Bangkok is a huge city, but most of its expat community is centered around a few notable areas – Sukhumvit, Silom, Sathorn, Ari, and a few other small burghs. It’s no coincidence that most of the hotels, restaurants, and nightlife is located here too. What some people overlook is that every single one of these areas is on the east side of the Chao Phraya River, which roughly bisects Bangkok – but what about the west side?
The Chao Phraya River represents somewhat of a psychological barrier to most Bangkokians…
Much like New York, Bangkok has its ‘cool’ areas and its ‘uncool’ areas, and generally speaking, the west side of the river is uncool. Why do I bother writing about it? Well, it’s just an interesting fact about Bangkok that isn’t often acknowledged, and also, I live on the west side of the river, which is broadly called Thonburi. But thankfully, things are starting to change. One day, I might even end up living on the cool side of the river.
When we moved over here from Ari, where we had lived for 3 years previously, my wife’s mother showed a lot of concern. “But it’s all the way on the other side of the river…!” she bemoaned. I had to explain to her that I’d already moved 12,064km from where I grew up…another 5 across the river wasn’t going to kill me.
The Chao Phraya River represents somewhat of a psychological barrier to most Bangkokians – Thais and expats alike – who consider anything on “that side” too far out of the way to be of use. When I tell people where I live, it’s almost always followed by an interested “Oh, really?” Even my buddy John, a lifelong New Yorker before he moved to the Big Mango, tells me he doesn’t visit friends when they move to ‘Bangkok’s Brooklyn.’ “You are dead to me,” he joked. At least I think it was a joke…he hasn’t visited in a while…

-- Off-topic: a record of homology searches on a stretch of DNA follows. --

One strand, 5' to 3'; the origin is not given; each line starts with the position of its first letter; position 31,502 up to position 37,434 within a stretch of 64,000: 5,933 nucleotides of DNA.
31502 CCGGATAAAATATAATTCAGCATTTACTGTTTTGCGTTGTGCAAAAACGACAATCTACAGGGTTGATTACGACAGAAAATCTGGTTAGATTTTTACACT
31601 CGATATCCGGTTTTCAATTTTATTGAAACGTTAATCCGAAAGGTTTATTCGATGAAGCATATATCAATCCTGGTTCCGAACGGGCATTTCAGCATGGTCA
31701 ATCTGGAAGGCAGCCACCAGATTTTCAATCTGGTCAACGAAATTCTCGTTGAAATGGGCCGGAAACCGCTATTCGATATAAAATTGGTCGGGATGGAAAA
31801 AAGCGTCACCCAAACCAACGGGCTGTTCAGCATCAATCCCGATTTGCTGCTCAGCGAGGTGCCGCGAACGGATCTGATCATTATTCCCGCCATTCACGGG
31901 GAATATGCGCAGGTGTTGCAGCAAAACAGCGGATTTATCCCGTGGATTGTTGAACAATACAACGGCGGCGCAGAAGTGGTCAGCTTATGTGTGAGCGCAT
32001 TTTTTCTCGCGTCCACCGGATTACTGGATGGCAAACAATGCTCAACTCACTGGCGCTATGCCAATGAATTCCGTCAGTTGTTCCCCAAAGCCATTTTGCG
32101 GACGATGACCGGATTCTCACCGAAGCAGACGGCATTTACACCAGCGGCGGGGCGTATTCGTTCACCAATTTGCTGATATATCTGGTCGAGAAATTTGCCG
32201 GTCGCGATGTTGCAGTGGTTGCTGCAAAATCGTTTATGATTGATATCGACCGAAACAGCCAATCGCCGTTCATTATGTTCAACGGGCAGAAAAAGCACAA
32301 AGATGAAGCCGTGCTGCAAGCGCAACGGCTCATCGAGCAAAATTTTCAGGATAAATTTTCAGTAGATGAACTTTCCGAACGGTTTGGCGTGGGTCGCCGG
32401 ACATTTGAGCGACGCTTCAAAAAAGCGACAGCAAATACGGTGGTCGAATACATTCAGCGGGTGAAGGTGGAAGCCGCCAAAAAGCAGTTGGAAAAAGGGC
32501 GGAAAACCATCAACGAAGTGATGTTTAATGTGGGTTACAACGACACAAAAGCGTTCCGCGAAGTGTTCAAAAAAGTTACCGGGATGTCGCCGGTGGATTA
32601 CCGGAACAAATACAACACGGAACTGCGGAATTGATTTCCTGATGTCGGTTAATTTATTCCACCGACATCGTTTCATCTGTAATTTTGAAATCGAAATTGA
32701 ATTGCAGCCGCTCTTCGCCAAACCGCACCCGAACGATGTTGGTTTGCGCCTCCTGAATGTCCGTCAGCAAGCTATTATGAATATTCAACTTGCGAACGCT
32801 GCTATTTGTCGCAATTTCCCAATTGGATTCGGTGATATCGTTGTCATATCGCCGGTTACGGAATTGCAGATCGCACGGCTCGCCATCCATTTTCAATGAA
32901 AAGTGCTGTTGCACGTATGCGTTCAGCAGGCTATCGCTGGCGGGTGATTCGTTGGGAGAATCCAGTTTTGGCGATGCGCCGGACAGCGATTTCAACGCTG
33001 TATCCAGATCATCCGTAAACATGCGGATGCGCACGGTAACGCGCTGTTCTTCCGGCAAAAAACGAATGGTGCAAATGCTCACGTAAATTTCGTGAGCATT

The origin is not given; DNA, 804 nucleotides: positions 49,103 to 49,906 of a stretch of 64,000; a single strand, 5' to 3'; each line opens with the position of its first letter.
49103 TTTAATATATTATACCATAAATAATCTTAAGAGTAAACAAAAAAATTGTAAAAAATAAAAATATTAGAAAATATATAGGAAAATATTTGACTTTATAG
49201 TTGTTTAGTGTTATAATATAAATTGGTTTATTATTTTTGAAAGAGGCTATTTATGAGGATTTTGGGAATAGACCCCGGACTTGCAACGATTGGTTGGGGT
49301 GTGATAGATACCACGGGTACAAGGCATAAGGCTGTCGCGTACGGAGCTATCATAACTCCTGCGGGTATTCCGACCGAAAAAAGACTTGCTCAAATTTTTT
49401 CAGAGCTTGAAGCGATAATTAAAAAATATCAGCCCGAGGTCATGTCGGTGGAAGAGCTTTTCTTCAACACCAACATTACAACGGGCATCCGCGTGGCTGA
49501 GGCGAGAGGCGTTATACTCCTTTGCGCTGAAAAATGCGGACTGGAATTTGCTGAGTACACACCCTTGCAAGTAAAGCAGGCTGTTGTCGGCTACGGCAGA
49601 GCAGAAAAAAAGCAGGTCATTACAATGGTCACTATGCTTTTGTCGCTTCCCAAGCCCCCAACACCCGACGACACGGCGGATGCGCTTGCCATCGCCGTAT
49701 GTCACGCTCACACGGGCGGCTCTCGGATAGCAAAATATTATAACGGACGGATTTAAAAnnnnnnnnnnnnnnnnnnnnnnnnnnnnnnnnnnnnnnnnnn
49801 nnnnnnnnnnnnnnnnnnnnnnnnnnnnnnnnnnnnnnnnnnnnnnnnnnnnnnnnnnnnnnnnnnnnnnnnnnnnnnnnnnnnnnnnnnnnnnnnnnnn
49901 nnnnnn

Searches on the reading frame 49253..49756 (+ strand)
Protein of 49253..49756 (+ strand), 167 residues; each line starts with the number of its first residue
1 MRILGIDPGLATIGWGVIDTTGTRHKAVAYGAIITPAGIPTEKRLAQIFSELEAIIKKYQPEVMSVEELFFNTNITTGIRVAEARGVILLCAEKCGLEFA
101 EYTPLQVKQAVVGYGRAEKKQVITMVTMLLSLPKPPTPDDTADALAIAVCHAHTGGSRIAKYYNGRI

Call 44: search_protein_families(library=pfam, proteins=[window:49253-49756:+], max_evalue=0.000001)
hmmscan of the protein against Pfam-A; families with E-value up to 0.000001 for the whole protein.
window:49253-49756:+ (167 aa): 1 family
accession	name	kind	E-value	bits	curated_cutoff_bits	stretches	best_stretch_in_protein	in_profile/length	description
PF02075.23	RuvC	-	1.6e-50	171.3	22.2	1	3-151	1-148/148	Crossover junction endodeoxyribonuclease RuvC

But he’s not that far off, and it’s easy to see why Thonburi gets saddled with the Brooklyn label. Expats have long seen it as kind of a far-out place to live, and if you did make your home here, there was a good chance you were unusually familiar with the city, or had somewhat of an artistic or hipster-y temperament. Perhaps a jewellery designer or a photographer, or someone with a manufacturing business of some kind. Rents are cheaper, the pace of life is slower, English isn’t as widely spoken, and the number of tourist buses are almost zero.
Now, that being said – over the next few years Thonburi is going to get a major dose of adrenaline. I know at least ten people who live in Thonburi, and more are starting to see it as an attractive alternative to the saturated east side. The extension of the BTS has been a huge factor in that, and the eventual (we hope) completion of the full rail route will really bring Thonburi into the spotlight (see a previous blog here where I detail the planned rail routes). There’s an expected building boom coming, and several huge developments are planned, from condos to shopping malls, to – finally – a movie theater.
So as it stands now, I still live in the ‘not cool’ part of the city, but things are changing fast. I imagine in another 5 or 6 years there will be a lot of tall new hotels on the riverfront, and sprawling malls and packed restaurants to cater to the new condos that will inevitably spring up. For once in my life, cool might happen around me rather than me trying to jump in the middle of it.